# How can I identify the labels of outliers in a R boxplot?

The R boxplot function is a very useful way to look at data: it quickly provides you with a visual summary of the approximate location and variance of your data, and the number of outliers. In addition, I'd like to identify the outliers, in order to quickly find problems in the dataset.

The values of these outliers can be accessed using `myplot\$out`. Unfortunately, the labels of these outliers seem to be unavailable. There are some packages aimed at displaying the labels on the plot itself: http://www.r-statistics.com/2011/01/how-to-label-all-the-outliers-in-a-boxplot/, but they don't work well and I just want to list these outliers, I don't need them to be on the plot itself.

Any ideas?

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You've done most of the hard work yourself. All that is remaining is a comparison:

``````##First create some data
##You should include this in your question)
set.seed(2)
dd = data.frame(x = rlnorm(26), y=LETTERS)
``````

Grab the outliers

``````outliers = boxplot(dd\$x, plot=FALSE)\$out
``````

Extract the outliers from the original data frame

``````dd[dd\$x %in% outliers,]
``````

Further explanation:

The variable `dd\$x` is the vector of 26 numbers. The variable `outliers` contains the values of the outliers (just type `dd\$x` and `outliers` in your R console). The command

``````dd\$x %in% outliers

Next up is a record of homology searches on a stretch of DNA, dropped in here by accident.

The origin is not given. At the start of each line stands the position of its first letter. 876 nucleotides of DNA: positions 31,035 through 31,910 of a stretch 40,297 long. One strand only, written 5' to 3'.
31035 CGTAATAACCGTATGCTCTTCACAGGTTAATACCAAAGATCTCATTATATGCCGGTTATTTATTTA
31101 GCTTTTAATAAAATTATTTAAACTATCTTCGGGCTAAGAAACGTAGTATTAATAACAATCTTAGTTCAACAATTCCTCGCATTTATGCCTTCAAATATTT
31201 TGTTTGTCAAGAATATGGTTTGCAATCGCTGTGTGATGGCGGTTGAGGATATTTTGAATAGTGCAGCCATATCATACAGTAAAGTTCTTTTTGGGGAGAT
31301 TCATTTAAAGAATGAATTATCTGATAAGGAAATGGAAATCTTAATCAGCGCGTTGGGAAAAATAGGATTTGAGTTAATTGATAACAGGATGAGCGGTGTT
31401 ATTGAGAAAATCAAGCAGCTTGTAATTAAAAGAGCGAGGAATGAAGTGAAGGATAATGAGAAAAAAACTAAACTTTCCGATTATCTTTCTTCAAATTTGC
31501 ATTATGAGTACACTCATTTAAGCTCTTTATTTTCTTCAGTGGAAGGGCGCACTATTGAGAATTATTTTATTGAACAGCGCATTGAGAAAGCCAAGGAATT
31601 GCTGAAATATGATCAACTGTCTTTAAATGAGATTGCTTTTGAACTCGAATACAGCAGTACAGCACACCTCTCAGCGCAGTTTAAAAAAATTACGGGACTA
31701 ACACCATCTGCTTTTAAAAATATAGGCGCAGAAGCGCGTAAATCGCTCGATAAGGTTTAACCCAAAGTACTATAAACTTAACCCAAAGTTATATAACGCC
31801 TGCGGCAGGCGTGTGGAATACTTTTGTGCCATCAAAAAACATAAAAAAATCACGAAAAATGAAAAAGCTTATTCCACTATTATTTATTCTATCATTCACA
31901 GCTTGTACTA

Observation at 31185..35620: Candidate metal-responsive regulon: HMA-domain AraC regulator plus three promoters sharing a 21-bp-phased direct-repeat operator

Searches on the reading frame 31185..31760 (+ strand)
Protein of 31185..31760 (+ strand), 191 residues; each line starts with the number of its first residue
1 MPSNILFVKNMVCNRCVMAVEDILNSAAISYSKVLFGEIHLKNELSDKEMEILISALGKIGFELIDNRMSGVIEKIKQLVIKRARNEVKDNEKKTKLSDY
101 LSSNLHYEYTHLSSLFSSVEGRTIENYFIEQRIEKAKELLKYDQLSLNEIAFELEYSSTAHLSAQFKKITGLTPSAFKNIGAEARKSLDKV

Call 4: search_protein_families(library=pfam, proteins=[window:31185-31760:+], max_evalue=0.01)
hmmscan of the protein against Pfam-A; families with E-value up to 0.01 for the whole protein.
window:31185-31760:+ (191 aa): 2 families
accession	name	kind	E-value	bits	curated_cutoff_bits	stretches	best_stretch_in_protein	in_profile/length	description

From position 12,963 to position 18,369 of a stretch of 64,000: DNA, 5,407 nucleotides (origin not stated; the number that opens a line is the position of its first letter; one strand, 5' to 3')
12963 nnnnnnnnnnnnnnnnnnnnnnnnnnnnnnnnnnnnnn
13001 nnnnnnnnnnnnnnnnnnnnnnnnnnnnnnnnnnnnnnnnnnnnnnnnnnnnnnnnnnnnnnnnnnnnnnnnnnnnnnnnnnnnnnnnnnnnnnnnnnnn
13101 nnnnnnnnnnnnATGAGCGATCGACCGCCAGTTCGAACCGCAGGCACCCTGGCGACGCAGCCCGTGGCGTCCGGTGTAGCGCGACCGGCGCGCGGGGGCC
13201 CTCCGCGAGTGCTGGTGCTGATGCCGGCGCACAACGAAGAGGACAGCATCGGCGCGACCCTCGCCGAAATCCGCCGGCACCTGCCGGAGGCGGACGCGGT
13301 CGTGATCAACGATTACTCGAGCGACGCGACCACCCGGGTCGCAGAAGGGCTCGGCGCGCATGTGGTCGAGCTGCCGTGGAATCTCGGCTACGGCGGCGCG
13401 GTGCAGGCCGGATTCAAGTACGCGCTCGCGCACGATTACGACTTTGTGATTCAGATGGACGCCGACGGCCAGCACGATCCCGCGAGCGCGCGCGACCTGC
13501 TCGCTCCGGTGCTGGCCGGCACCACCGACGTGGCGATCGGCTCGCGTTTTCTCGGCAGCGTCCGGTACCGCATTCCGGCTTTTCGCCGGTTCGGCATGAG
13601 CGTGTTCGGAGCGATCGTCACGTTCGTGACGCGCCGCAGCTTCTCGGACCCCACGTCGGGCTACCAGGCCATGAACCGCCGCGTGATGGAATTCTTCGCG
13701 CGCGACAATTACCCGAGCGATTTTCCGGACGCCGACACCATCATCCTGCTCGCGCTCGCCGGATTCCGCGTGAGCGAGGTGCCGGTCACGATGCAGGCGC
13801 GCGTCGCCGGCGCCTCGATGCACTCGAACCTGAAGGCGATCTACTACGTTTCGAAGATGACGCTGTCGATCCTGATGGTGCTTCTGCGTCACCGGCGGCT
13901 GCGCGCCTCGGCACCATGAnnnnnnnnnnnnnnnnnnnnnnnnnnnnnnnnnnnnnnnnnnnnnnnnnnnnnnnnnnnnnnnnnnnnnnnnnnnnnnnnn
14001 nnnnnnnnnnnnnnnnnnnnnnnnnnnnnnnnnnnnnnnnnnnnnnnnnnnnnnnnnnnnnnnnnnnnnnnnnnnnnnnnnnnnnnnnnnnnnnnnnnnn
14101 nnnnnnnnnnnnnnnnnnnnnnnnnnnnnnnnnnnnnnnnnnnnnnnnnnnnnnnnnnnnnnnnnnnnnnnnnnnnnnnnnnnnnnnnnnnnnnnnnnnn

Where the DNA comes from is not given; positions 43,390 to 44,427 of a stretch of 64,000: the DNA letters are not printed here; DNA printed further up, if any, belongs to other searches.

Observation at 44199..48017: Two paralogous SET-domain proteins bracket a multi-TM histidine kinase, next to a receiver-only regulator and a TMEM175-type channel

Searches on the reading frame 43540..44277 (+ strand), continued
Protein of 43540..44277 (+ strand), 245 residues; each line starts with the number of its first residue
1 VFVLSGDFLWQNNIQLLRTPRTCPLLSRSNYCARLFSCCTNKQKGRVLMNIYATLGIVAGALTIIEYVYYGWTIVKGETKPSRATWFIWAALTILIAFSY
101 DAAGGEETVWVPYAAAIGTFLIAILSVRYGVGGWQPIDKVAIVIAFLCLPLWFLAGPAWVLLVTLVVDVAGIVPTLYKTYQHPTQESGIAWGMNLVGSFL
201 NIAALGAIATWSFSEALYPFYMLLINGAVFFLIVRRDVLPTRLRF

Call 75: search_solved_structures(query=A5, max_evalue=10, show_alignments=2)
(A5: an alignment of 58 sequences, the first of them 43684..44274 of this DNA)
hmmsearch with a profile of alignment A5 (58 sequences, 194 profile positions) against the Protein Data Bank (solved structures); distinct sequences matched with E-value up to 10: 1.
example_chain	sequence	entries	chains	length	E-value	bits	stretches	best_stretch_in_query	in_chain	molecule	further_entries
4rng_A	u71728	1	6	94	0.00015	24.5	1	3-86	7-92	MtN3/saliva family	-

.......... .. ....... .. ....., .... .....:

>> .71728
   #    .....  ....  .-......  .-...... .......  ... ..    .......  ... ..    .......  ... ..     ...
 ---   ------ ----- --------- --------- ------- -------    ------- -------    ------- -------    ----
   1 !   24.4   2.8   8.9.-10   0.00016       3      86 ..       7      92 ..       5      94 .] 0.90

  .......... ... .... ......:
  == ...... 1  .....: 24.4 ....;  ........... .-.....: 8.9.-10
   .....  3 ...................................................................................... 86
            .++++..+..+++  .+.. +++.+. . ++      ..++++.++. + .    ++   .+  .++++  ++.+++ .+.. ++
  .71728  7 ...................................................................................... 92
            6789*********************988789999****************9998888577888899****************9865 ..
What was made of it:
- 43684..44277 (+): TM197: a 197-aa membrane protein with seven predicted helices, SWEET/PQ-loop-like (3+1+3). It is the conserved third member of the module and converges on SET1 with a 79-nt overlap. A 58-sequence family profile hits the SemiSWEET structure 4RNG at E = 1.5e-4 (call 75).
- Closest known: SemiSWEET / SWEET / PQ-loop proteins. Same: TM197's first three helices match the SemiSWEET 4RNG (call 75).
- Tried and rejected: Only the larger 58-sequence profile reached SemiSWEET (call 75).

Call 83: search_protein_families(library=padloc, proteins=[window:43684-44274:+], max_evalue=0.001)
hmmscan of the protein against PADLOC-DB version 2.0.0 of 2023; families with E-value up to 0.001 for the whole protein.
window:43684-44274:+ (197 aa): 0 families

``````

matches the values of dd\$x and outliers, viz:

``````[1] FALSE FALSE FALSE FALSE FALSE FALSE FALSE FALSE  TRUE <snip>
``````

The square bracket notation, `dd[dd\$x %in% outliers,]` returns the rows of the data frame `dd`, where `dd\$x %in% outliers` return `TRUE`.

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Could you explain a bit how your solution works? – static_rtti Jun 21 '12 at 8:49
I still don't understand the last line. Sorry if that's really a stupid question, I'm fairly new to R :-/ – static_rtti Jun 21 '12 at 8:53

I suggest `which(x < myplot\$stats[1] | x > myplot\$stats[5])` where x is your data.

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Thanks, that works too! – static_rtti Jun 21 '12 at 8:58

If the inputted data is a vector with named elements, boxplot keeps the names.

``````set.seed(2)
x <- rlnorm(26)
names(x) <- LETTERS
outliers <- boxplot(x, plot=FALSE)\$out
outliers
I        O        U        X
7.275219 5.943089 8.091541 7.061459
``````
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